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How to begin, where to start?
That’s the million dollar question which everyone asks oneself when one first thinks of becoming a civil servant. How to go about preparation depends on how much time you have at your disposal. And you guys have lots of time in your hands.
Before coming to preparation let’s know our enemy better
It’s basically a 3 stage examination
(i) Civil Services (Preliminary) Examination (Objective type) for the selection of candidates for the Main Examination;
It consists of two papers,
- Paper 1 deals with general studies and contains 100 questions. Paper 2 is of aptitude test and contains 80 questions. Paper 2 is only of qualifying nature (67 marks for qualifying)
- Approximately 12 times the total number of vacancies qualify this exam to be eligible to appear in the next stage. Marks obtained in prelims are not counted for final merit.
(ii) Civil Services (Main) Examination (Written and Interview) for the selection of candidates for the various Services and posts noted above. Approximately 2.6 times the total vacancies are qualified to appear in personality test. Marks of written plus interview combined decide the merit list.
Let’s settle a few issues
#1. Is this a sprint or marathon?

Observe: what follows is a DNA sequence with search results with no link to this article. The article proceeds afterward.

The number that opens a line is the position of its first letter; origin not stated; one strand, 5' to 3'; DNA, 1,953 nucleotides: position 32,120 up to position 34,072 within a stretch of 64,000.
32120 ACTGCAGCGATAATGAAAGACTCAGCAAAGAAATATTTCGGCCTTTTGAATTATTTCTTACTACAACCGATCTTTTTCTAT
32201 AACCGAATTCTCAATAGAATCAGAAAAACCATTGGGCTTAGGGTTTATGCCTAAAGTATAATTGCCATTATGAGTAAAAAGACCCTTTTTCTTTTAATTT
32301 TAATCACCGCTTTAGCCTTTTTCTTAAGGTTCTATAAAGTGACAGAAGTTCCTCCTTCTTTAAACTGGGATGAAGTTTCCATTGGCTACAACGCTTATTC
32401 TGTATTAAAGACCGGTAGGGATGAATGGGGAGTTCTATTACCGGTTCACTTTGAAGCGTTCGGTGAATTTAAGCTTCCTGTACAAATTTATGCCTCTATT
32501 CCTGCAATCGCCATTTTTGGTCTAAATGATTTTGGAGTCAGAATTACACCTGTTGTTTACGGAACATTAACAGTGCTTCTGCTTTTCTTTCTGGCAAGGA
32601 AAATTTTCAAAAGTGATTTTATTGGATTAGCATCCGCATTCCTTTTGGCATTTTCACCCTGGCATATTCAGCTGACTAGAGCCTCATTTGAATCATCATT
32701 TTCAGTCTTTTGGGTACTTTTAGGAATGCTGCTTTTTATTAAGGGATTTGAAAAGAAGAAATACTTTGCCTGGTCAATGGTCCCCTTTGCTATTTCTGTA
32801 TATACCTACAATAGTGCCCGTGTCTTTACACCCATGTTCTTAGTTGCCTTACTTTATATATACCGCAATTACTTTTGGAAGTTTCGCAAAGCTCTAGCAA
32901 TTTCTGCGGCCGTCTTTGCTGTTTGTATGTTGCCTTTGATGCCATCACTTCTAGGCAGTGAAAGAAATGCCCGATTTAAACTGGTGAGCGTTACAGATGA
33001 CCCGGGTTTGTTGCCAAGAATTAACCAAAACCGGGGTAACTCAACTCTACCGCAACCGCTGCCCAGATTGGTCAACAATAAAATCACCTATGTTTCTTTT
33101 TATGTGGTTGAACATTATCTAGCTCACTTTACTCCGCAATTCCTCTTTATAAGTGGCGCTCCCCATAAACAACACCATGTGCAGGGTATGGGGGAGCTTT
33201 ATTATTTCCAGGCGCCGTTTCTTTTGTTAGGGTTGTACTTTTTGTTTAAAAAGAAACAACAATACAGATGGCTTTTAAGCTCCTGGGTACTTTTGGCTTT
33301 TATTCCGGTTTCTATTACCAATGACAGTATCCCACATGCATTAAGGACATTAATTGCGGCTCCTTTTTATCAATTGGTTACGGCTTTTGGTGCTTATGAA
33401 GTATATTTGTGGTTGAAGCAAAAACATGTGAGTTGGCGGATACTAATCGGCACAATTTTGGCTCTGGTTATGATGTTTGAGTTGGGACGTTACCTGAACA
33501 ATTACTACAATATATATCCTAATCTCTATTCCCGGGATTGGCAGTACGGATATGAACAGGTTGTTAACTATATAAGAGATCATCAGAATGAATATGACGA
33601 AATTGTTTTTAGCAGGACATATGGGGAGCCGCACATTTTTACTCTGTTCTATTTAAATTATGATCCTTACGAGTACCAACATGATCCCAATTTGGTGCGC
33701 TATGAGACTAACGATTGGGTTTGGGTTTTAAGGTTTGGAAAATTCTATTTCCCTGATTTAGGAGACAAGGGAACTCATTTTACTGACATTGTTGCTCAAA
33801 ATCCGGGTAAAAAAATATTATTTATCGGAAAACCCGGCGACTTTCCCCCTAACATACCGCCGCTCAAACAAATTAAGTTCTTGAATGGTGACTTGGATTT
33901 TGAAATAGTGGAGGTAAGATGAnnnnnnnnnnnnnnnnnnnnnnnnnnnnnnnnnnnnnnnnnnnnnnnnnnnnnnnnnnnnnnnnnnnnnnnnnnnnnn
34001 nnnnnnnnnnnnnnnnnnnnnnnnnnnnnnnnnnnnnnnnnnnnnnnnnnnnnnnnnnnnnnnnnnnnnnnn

Notion of sprint suggests 6 months of super fast study while marathon suggests 5 year planning (Sprinters would claim 6 months proper study and you are done, marathon runners would have you planned for next 5 years).
I don’t know what it is. Nobody used such metaphors when we were preparing for JEE or PMT or CAT or CLAT or even board exams. Civil Services examination is like any other decently competitive examination which demands rigorous preparation, only difference being the subjective pattern, which makes it more unpredictable.
In our view, this exam needs 12 months of decent preparation for already well aware candidates and 18 months, i.e roughly 12 months before prelims for those who are not so well aware.
#2. Is it a purely luck based exam? A gamble!
Well, luck certainly matters but luck is randomly distributed. So if you are well prepared, chances are, if not in 1st, in 2nd or (3rd or 4th attempt), you will make it to the list.
But one thing is certain, if you are not decently well prepared, there’s no way, you are gonna make it to that sacred list of rank holders.
Like every exam, it has certain demands and certain ways of achieving success. For instance, some people say, that guy scored so well in essay, ethics and optional and he is through. Well, that’s one type of strategy but not without risk. What if for some reason, you are not able to score well in one of the papers, well you are doomed.